Tim Barber House & Home | Blog | A Range of Options: Ventilation For Y | While often a design afterthought, range hoods are an important kitchen appliance that warrants special consideration. Selecting the right hood for...

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A Range of Options: Ventilation For Your Kitchen
11.16.15

While often a design afterthought, range hoods are an important kitchen appliance that warrants special consideration. Selecting the right hood for your range type and kitchen size can improve your cooking experience. Who knows?! You might discover your inner chef! 

Kitchen Ventilation: Wall Mount Range Hood

(Photo credits: Courtesy of Karyn Millet Photography)

Why You Need a Range Hood

A range hood plays an important role in your health and the cleanliness of your kitchen space, not to mention adding to the aesthetics,

  • Running the range hood while cooking can remove hazardous smoke, steam and grease, and significantly reduces cooking smells and eye irritants--a boon for anyone who cooks fish or sautees onions. Additionally, the range hood can remove deadly carbon monoxide from the air.
  • Reducing excess heat and steam.  Do you find yourself singing It's Too Darn Hot! while creating edible masterpieces? Cooking produces both heat and steam. Installing a quality range hood will keep the kitchen cooler and more comfortable.
  • Keeping your kitchen clean. Your range hood expels grease, preventing it from adhering to cabinet doors and walls. Sticky messes belong on your kids, not on your kitchen surfaces.   

Kitchen Ventilation: Ceiling/Island Mount Range Hood

(Photo credits: Courtesy of Laura Hull Photography)

Types of Hoods

  • Under Cabinet Mount: As the name implies, these types of range hoods are installed on the underside of your wall cabinets.
  • Wall Mount: This type of range hood is installed directly on the wall above the range, oftentimes with a decorative chimney or duct cover.  
  • Ceiling/Island Mount: Ceiling/Island mounted range hoods hang down from the ceiling, typically over island or peninsula-style ranges.
  • Downdraft Ventilation: This type of range hood is commonly used in kitchens with islands or peninsulas or when a stove is placed in front of a window. Odors and heat are ducted downwards through the floor and out.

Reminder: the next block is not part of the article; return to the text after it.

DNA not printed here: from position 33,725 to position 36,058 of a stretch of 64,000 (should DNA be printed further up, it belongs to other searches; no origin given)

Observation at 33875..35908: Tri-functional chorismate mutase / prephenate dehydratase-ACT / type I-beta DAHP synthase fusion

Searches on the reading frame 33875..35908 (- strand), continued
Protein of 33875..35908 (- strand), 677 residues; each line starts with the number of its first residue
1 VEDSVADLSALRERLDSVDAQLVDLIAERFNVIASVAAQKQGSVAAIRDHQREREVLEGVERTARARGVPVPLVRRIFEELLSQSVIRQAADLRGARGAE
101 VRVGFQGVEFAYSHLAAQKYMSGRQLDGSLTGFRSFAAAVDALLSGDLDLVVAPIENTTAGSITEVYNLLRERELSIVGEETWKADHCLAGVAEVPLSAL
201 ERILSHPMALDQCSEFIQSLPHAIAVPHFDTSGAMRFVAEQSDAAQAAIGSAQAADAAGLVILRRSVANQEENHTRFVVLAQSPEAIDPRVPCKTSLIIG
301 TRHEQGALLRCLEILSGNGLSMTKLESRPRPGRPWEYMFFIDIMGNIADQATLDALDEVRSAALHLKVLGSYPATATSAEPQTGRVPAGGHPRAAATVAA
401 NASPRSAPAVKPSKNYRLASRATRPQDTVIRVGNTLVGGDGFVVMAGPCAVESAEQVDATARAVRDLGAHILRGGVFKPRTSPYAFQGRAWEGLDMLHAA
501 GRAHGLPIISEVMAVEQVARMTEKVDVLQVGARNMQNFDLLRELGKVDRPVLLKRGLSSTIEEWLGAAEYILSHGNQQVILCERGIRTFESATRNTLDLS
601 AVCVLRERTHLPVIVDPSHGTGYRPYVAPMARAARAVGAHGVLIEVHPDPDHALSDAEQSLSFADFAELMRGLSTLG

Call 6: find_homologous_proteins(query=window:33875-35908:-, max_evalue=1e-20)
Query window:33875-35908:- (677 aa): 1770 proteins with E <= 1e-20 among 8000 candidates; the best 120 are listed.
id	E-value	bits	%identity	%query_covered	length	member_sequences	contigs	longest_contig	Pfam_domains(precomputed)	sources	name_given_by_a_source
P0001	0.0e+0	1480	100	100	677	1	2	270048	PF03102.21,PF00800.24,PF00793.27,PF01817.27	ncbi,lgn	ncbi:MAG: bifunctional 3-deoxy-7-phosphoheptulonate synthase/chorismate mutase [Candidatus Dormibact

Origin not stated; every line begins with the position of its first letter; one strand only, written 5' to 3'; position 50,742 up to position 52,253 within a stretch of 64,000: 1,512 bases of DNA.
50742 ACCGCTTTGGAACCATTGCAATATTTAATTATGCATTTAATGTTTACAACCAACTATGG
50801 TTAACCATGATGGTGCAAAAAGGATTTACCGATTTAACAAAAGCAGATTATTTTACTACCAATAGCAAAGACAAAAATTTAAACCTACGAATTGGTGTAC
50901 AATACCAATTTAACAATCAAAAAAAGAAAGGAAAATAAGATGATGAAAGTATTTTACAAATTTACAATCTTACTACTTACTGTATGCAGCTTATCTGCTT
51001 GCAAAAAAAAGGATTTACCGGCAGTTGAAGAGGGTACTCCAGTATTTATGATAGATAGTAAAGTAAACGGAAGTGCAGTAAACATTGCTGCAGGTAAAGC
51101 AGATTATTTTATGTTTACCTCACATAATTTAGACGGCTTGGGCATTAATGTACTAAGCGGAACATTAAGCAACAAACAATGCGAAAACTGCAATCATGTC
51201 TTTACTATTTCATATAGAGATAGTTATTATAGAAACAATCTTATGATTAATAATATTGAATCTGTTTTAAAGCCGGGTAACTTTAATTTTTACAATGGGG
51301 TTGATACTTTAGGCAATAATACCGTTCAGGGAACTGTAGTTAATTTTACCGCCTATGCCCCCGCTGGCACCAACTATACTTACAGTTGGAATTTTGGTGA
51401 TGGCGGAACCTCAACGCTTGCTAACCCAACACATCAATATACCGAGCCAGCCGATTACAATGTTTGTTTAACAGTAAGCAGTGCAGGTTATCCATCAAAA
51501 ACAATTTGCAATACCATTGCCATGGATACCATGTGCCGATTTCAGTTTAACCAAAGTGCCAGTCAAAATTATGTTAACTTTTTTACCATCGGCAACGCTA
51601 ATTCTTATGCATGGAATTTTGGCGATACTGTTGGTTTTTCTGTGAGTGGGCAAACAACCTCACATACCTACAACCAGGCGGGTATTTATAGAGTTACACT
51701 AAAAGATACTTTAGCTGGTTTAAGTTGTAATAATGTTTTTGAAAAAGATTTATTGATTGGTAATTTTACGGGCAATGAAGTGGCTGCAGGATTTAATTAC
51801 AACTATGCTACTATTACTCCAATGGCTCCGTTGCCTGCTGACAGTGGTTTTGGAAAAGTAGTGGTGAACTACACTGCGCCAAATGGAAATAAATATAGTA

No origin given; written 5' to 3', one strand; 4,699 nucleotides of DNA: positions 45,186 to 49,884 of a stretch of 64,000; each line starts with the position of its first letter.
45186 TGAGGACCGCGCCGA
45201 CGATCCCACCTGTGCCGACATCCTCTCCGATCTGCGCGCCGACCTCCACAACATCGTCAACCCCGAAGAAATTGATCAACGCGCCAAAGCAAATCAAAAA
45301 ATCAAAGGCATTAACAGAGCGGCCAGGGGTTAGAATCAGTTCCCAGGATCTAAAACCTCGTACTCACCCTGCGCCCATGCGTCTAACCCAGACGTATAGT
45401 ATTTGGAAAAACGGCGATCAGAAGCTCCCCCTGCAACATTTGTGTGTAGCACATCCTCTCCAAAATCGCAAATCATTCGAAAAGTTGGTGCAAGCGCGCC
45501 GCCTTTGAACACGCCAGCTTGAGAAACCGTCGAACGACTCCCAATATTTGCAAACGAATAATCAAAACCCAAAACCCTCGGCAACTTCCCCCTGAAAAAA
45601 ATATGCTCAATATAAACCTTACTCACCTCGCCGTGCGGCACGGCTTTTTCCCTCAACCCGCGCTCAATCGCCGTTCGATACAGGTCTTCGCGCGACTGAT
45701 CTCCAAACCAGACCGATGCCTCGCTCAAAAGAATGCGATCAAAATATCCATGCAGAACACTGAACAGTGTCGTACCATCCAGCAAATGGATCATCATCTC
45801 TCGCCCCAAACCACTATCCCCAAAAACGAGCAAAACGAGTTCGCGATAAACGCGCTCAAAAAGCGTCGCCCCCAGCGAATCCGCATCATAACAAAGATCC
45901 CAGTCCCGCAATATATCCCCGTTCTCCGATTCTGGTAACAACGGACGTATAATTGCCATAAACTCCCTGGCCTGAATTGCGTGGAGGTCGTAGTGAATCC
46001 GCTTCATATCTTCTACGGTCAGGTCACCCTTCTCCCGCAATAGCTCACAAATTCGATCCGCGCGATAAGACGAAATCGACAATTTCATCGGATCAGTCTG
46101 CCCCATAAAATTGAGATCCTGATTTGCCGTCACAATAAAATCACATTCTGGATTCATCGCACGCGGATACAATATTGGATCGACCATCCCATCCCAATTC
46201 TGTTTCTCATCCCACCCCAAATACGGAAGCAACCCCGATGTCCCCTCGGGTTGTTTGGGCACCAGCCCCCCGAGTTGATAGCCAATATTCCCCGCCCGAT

• Wall Ventilation Fan:  A wall or ceiling vent fan is a less focused alternative to a range hood. While it may provide good ventilation to the entire kitchen, it doesn’t prevent grease/steam from adhering to surfaces as well as a hood. 

Understanding Air Flow

The volume of air exhausted through your range hood is measured in CFM (Cubic Feet per Minute). Depending on the size and type of your range and hood, the position of the hood, and ductwork, the CFM required by your range will vary. 

SUGGESTED CFM REQUIREMENTS

You can determine the amount of CFM required by using the following calculation: TOTAL BTUs/100=Required CFM. As a rule of thumb:

  • Electric range: 150-300 CFM  
  • Gas range: 300 CFM
  • Professional Style Range: Depends on the number of BTUs generated by the cooktop – often much higher than those listed above.

Size Matters

When choosing a range hood, size matters, especially when considering whether it will provide adequate ventilation and efficiency, and how it compliments your kitchen aesthetic.

Kitchen Ventilation: Wall Mount Range Hood

(Photo credits: Courtesy of Clark Dugger Photography)

Height

For maximum efficiency, you want your hood to be as close as possible to the range top. Hoods can be installed as low as 18" away from the cooktop, but really? This impedes the cook's ability to use taller pots and poses an in-your-face obstacle for taller chefs. To compensate for more distance from the cook top, we often increase the size and CFM rating of our hoods. Many range hoods are the same width as the range – but we design professional range hoods to be six inches wider than the cooktop.

Noise

For obvious reasons, you don't want your range hood to be so loud that your sous chef can't hear your instructions. To reduce noise, you can buy a more powerful range hood and run it at a lower speed. Frequently, we use a remote exhaust, where the actual fan and motor are mounted on an exterior wall or roof. Additionally, it is important to make sure your hood is installed with the proper sized ducting. Incorrect duct size can increase the overall noise generated by a hood. 

Kitchen Ventilation

(Photo credits: Courtesy of Karyn Millet Photography)

Style

We love them all - stainless steel hoods, copper and brass hoods, integrated wood hoods, plaster hoods, glass-wrapped hoods, tiled hoods – and the hood we will dream up next. For inspiration on range hoods and more, check out our Chef’s Kitchen Pinterest board.

Cleaning

Unless dinner in your home arrives fully-cooked, that hood will need cleaning. Dust loves to comingle with the sticky film that inevitably coats a range hood.  Grates will need to be removed and cleaned of that dust every few weeks. Over time, your range hood may “break in” and start to patinate.  Welcome to the world of wear and tear; it is the trademark of culinary mastery.  It says, "A true cook lives here." 

 

For additional information and excellent articles related to kitchen ventilation, please visit:

http://www.kitchensource.com   
http://www.futurofuturo.com/rangehood-FAQ-10-reasons-to-have-a-range-hood.php